In the north of France, haplotype frequencies vary between 39% in Paris and 479% in Lille. For north European continental countries, haplogroup frequencies vary between 49% in the Netherlands and 41.5% in Belgium; values are 44% in Germany and 39% in Switzerland.

Haplogroup frequencies decrease from Central Italy (37.5%) to Calabria (18%), Sardinia (14%) and Sicily (13%). As to the Mediterranean coast, in France values are 53.5% in Montpellier, 34% in Perpignan and 34% in Grasse; in Corsica, the mean frequency is 24%. Haplogroup M269 frequencies decrease in Iberia: in Portugal from the North (39%) to the South (29%), and in Spain (41% for the Catalans of Barcelona and 30% for Sevilla and Andalusia).

Figure 2 represents the most current haplogroup M269 distribution in West-Europe; the focus of this haplotype is the Basque region in France and in Spain (Diéterlen & Lucotte, 2005) . From this center of origin haplogroup M269 frequencies decrease to the East in Continental West-Europe, and to the South in Italy and in Iberia.

This characteristic geographical pattern of haplogroup M269 in West Europe corresponds to the map of percentages of Basque words in local dialects in the south of France, in Spain and in Italy (Figure 3).

4. Y-Chromosome SNPs Studies

Myres et al. (2011) published an important study on 10,355 male subjects (from 118 West Asian and European populations) typed for the M269 SNP, common in West-Europe. The M269+ European subjects were subsequently typed with S127/L11 and S116/P312 SNPs; the first one appears to be the most common (>70%) Y-chromosome haplogroup in Western Europe; Myres et al. described also several new SNP mutations downstream of R-M269, showing strong geographical structuring in a large sample of 2043 R-M269+ subjects.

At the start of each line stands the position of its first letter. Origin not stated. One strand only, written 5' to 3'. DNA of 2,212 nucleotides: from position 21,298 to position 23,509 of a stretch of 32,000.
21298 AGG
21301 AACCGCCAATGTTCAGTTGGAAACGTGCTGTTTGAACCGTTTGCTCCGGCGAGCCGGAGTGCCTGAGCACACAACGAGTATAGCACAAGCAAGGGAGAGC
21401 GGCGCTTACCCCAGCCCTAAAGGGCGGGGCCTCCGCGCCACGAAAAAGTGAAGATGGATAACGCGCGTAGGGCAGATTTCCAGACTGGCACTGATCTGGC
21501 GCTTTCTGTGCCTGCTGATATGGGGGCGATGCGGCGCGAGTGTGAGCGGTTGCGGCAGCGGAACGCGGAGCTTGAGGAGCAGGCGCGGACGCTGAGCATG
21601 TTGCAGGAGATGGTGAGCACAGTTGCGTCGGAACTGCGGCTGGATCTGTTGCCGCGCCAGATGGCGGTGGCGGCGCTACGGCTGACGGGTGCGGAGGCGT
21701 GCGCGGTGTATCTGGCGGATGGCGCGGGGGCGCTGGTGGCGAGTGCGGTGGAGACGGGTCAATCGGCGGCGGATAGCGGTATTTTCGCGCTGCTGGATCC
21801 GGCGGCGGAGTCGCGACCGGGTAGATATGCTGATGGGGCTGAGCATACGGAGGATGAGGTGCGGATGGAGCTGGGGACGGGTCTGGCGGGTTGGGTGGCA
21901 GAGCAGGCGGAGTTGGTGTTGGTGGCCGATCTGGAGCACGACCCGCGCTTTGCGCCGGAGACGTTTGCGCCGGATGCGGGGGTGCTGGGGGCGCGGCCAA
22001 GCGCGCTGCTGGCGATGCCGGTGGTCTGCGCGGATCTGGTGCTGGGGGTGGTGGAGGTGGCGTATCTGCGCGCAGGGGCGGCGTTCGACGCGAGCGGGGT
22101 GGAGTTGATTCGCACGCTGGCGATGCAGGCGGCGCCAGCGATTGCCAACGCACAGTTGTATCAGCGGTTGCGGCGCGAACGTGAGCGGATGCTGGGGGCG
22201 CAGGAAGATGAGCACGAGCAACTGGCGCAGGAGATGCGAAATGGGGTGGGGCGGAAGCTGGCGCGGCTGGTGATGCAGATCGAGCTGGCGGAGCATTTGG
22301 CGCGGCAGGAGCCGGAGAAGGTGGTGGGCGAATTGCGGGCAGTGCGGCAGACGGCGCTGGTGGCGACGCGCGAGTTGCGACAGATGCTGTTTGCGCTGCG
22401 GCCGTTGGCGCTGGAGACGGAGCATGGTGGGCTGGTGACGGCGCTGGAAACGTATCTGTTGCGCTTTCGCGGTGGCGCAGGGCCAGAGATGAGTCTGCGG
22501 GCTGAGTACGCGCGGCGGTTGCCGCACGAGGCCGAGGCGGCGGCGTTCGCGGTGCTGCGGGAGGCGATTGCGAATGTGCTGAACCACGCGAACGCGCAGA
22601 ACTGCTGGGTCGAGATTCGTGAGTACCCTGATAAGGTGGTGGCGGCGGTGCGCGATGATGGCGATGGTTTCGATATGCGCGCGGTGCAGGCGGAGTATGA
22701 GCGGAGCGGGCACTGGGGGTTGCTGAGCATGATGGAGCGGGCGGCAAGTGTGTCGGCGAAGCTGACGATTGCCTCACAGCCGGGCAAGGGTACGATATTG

There are two hundred and four subjects belonging to sub-haplogroup R-S21/U106 on 895 of haplogroup M269 (23%) in our data (Table 1). The most elevated value of sub-haplogroup R-S21 frequencies (79%)

Figure 2. Map of haplogroup M269 (haplotype XV) in West-Europe and in the Mediterranean basin. The various nuances of grey correspond to artificial discontinuities, with density percentages as indicated.

Figure 3. Map of the percentages of Basque’ words in local dialects in west and south of continental Europe. The various nuances of red correspond to discontinuities, with density percentages as indicated (F. Diéterlen personal communication). This map shows nine gradations of red, for more than 127 words (log. scale).

corresponds to The Netherlands. R-S21 frequencies are 77% in Germany, 74% in Denmark, 73% in Belgium, 70% in Austria and 60% in Switzerland. In the Czech Republic R-S21 frequency is 53%. Maximal values of R-S21 for France is Nancy (58%) and for Italy is Torino (26%).